Boarders are not allowed to require payment for boarding a pet in military member’s absence. However, it is expected that owners remain financially responsible for their pets during boarding. This includes pet food, parasite prevention, toys, grooming, veterinarian care, etc. You and the owner should discuss reimbursement or payment options. If you are comfortable paying for goods and having the owner reimburse you at a later time, ensure you keep all receipts and denote this arrangement in the Boarding Contract. It may be preferable for you however for the owner to send you a monthly payment, either check or direct deposit to your bank account, in order to cover anticipated costs. If there is an injury or accident during boarding, a veterinarian release form is included in our Boarding Contract which should authorize the owners credit card to be charge in case a vet visit is required. Ensure the owner has turned this in to their vet and if a vet visit is required, you bring the pet to the vet that has been authorized. If the pet causes any damages to your house or property (chewing, marking, potty accidents, etc), save any receipts for repair or cleaning and ask the owner to help pay for these costs.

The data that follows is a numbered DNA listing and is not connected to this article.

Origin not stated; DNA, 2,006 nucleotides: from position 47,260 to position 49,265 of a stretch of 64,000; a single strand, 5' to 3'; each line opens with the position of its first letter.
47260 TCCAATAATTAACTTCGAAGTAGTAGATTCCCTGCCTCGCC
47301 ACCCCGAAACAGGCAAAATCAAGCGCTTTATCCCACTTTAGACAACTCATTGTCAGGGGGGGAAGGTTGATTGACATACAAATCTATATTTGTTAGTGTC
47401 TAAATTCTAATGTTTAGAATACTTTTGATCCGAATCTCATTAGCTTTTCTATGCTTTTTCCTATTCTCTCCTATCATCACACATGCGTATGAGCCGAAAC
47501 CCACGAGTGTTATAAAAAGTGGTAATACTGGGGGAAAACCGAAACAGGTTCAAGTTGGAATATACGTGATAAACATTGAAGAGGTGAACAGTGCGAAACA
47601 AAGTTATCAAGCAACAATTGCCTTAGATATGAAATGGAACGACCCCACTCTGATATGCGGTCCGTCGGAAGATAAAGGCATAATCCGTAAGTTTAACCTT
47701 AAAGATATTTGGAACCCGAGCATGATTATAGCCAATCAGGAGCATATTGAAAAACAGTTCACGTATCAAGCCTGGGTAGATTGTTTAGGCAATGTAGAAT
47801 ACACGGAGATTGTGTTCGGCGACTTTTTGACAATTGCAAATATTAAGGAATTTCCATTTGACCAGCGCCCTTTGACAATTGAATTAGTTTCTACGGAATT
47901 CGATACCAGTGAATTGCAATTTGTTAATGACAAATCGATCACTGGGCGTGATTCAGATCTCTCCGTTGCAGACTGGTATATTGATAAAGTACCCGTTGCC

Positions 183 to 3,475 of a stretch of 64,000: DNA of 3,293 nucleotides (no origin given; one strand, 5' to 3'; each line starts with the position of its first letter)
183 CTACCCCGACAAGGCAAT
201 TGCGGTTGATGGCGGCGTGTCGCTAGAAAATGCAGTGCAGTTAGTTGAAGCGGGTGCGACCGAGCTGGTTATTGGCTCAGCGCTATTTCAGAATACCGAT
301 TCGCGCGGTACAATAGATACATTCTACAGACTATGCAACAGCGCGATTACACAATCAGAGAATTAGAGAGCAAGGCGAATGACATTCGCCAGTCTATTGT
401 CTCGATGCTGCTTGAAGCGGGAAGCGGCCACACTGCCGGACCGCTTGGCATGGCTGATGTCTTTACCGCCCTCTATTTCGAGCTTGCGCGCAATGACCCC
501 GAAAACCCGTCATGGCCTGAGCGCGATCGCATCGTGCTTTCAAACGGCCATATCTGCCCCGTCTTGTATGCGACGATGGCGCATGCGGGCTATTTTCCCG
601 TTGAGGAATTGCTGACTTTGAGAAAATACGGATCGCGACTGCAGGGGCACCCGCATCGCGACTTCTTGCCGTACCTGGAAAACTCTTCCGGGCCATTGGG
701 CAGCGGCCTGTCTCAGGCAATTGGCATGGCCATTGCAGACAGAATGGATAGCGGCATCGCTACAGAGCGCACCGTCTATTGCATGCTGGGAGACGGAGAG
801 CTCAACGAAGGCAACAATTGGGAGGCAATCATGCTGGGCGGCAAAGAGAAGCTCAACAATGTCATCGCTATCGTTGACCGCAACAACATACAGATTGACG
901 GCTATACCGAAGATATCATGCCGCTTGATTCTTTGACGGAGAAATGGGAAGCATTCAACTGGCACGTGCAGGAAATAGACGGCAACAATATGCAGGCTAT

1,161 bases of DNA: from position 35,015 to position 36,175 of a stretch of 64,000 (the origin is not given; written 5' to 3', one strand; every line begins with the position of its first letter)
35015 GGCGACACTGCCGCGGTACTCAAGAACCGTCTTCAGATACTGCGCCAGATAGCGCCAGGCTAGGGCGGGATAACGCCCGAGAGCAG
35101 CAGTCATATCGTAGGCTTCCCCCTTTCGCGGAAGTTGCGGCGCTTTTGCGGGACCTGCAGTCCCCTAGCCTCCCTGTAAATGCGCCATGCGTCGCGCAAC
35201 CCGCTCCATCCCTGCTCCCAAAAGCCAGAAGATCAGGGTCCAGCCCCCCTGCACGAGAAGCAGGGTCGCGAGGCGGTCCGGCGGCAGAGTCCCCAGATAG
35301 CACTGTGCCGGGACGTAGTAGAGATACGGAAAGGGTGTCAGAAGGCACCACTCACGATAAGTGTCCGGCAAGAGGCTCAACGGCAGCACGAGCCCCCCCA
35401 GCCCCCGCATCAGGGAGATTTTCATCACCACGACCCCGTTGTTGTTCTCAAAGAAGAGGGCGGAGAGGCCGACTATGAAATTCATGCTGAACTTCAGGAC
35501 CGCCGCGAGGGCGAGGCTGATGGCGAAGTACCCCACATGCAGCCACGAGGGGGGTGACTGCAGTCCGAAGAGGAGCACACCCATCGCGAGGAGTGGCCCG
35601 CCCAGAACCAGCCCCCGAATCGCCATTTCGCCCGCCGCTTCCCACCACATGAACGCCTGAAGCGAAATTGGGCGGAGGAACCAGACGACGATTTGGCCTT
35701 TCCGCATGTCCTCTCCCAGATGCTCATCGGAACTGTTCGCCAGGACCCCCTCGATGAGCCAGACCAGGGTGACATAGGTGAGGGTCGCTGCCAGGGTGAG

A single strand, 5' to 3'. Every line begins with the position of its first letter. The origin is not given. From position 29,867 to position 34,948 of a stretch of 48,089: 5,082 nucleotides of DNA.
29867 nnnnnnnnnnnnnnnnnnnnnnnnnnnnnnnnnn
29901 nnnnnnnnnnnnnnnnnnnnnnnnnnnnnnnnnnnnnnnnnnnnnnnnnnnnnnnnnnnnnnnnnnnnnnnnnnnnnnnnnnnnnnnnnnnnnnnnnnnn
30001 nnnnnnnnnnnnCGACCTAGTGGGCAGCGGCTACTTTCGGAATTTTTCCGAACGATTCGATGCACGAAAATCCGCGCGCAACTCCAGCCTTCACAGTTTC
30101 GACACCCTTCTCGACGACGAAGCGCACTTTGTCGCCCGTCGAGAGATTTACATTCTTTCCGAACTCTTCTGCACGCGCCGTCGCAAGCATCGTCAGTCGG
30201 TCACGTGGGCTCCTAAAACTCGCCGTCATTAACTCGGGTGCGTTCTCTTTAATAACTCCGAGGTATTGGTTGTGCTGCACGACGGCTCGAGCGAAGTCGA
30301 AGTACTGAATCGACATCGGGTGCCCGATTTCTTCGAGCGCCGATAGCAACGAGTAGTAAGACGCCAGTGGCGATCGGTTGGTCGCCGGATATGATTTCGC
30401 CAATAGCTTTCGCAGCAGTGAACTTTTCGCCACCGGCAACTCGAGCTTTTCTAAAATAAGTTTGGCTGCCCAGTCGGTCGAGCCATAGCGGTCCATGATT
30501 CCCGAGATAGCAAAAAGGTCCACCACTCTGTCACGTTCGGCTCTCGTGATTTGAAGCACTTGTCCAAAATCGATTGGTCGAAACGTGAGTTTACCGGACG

Have an Emergency Plan
In the rare circumstance that you are not able to care for the pet during your boarding agreement for an extended period of time where a boarding facility is not a financial option, ensure that you have discussed a back-up emergency plan with the owner before they leave. The owner should have a secondary boarder lined up in the event that you, as the primary, can no longer care for the pet. Ensure you contact secondary boarder as soon as any problem arises to confirm that they are still able to provide the pet care. In this event, you should go over the pre-existing Boarding Contract with them and ask that they sign and agree to the contract as well in order to legally transfer pet care. If this scenario happens, notify the owner as soon as possible.
If You Can’t Board Pets
If there are Pets in Need in your area or others that are not a good fit for your home, but you still want to help, please help us recruit potential boarders by helping us get our name out. We have a very active Facebook page that you can share our Pets in Need, mention us to your local pet-service providers, print our flyer to place in community places and donate to our cause. All these things will help us gain exposure and reach others who may be able to help. Your help in sharing may also help us reach military members who may need our service.